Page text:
“We could see this for several days,” Trogdon said at a Saturday press conference. “This is what we need to do today to make sure motorists are safe in North Carolina.”

“Stay off the roads in most parts of North Carolina,” NC Governor Roy Cooper echoed. “All roads in the state are at risk of floods.”

All lanes of Interstate 95 are closed in both directions between Exit 81 near Raleigh-Durham and Exit 65 near Godwin, due to flooding, according to NC DOT.

While a portion of Interstate 95 near Dunn, North Carolina, is expected to re-open tomorrow, NC DOT anticipates additional closures in the Fayetteville area, near the Cape Fear River. Those closures could last a week.

Drivers from neighboring Georgia and Virginia are being asked to use alternative routes, NC DOT says.

Detours for through traffic have been established. Here’s a hotline for navigation assistance: 1-833-786-7618.

10 hr 1 min ago

Water Rescues completed in the city of New Bern

The City of New Bern has completed all of its water rescues, the city posted on its official Twitter account.

City of New Bern@CityofNewBern

We have completed all of our water rescues & want to sincerely thank all of the volunteers who helped us save lives. You rock! We couldn’t have done it without you! If boaters are looking to help, pls reach out to other communities who might still have needs.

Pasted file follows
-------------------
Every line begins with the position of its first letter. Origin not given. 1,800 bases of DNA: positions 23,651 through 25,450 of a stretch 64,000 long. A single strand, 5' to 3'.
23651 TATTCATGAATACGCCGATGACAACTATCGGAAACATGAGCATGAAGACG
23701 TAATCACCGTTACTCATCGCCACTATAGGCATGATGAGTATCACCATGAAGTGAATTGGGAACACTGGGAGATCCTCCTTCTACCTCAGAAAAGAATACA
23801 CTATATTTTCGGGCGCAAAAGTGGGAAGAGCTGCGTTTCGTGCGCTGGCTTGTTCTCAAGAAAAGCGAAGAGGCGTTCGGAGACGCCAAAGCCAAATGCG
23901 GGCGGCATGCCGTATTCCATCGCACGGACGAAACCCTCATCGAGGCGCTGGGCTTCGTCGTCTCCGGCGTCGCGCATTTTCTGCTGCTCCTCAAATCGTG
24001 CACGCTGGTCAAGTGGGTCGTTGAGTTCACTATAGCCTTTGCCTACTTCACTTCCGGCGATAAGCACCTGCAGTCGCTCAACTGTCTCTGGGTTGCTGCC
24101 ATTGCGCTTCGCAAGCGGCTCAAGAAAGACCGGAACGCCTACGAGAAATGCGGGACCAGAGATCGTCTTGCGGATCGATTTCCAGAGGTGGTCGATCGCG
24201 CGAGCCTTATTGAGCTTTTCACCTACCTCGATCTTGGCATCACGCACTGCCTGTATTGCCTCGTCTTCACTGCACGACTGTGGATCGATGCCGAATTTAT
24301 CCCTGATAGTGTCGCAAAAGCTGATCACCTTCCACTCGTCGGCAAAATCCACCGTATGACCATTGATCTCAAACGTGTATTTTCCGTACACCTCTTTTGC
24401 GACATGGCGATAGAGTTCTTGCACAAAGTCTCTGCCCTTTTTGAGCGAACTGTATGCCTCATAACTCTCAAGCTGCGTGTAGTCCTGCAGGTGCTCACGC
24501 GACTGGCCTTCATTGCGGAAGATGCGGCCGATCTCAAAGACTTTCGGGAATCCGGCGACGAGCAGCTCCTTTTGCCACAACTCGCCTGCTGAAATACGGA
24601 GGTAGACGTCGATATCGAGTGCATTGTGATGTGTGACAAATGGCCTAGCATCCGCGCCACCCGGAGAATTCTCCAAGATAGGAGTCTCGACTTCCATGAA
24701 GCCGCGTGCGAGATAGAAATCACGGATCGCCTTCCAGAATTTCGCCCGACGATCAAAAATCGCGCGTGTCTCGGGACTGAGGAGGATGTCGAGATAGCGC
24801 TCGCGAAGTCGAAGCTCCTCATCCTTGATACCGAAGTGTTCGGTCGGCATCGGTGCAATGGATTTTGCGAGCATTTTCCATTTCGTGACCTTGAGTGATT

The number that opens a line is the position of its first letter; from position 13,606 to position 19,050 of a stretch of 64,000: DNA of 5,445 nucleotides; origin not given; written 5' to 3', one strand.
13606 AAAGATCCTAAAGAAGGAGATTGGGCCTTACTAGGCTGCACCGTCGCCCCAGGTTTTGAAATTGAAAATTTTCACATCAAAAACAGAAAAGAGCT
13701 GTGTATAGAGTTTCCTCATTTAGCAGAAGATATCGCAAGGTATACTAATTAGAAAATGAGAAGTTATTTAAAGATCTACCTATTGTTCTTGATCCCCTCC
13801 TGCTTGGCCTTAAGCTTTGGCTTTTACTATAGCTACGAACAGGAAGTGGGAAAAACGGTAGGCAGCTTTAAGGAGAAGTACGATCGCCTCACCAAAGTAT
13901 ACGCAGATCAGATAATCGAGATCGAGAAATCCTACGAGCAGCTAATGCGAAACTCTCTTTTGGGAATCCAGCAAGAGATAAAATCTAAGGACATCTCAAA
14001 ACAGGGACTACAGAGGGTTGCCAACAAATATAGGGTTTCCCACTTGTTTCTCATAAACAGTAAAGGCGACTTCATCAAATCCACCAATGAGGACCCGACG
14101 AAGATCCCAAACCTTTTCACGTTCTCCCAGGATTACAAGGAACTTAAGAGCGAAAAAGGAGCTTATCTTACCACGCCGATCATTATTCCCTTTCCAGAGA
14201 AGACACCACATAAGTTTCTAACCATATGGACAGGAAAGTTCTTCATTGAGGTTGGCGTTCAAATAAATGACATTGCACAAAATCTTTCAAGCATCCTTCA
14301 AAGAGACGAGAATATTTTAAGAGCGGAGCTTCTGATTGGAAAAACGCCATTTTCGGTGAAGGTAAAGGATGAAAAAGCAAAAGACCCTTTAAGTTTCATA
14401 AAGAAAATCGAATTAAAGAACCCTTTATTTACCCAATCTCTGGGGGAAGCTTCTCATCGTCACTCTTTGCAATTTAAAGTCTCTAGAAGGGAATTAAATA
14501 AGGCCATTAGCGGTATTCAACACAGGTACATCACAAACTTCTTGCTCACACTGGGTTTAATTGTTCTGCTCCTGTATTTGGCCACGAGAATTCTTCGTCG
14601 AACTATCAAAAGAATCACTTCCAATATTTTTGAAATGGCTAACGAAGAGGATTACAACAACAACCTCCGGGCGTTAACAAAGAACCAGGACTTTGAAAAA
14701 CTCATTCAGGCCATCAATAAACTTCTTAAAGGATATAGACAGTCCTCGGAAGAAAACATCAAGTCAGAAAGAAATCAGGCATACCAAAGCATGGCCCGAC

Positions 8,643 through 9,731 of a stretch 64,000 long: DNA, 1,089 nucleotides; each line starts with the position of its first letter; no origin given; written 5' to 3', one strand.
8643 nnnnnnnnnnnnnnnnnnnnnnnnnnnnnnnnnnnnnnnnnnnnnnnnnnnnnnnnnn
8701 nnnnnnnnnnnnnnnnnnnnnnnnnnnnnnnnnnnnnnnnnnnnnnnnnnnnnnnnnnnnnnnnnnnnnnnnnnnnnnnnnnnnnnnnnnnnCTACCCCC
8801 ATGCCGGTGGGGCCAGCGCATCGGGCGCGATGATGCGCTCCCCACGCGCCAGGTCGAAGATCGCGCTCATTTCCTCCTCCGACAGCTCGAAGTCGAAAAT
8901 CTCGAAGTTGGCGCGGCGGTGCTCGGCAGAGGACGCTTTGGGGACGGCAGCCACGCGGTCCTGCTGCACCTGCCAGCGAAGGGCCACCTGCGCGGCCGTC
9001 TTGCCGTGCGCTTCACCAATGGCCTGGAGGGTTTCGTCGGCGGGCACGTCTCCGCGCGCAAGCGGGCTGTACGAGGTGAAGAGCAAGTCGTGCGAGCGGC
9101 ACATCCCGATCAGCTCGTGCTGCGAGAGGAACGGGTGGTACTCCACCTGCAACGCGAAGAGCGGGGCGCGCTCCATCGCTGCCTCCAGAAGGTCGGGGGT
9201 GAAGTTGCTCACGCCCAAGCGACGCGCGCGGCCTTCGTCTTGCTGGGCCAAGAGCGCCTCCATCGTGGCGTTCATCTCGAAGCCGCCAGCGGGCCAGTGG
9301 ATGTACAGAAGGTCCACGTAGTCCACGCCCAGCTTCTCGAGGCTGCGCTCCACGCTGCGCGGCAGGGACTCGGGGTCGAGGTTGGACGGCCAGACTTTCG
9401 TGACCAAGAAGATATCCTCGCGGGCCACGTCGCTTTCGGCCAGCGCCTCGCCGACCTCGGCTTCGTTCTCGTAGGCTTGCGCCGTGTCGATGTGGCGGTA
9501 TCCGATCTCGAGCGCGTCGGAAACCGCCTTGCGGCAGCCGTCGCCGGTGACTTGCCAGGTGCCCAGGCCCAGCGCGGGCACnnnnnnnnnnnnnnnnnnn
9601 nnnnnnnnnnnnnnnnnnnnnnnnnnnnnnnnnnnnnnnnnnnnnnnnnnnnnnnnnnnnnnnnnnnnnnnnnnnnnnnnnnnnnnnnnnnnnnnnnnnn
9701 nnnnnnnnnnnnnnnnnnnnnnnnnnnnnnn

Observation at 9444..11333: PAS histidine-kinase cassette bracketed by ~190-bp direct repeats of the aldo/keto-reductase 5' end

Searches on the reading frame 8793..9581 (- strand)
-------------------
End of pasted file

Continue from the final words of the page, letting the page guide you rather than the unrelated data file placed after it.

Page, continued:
According to CNN meteorologists, as of Friday evening, New Bern had already seen more than 10 feet of storm surge and likely more than 10 inches of rain, and hundreds of people had to be rescued.

As of Saturday morning, 100 remained waiting for help.

New Bern, home to approximately 30,000 people, sits about 37 miles northeast of Jacksonville, North Carolina, on the banks of the Neuse River. Thursday, a CNN team in the area watched as the water spilled over the edge of the river and flooded Union Point Park in a matter of hours.

12 hr 6 min ago

Fayetteville police warn everyone within a mile of the river to evacuate

Residents of Cumberland County, the city of Fayetteville, and the town of Wade, have been ordered to evacuate as officials fear rising river waters will lead to widespread flooding.

“All residents within one mile of the banks of the Cape Fear and Little River should leave IMMEDIATELY,” the police department tweeted, as the city’s communications director told CNN “the worst is yet to come.”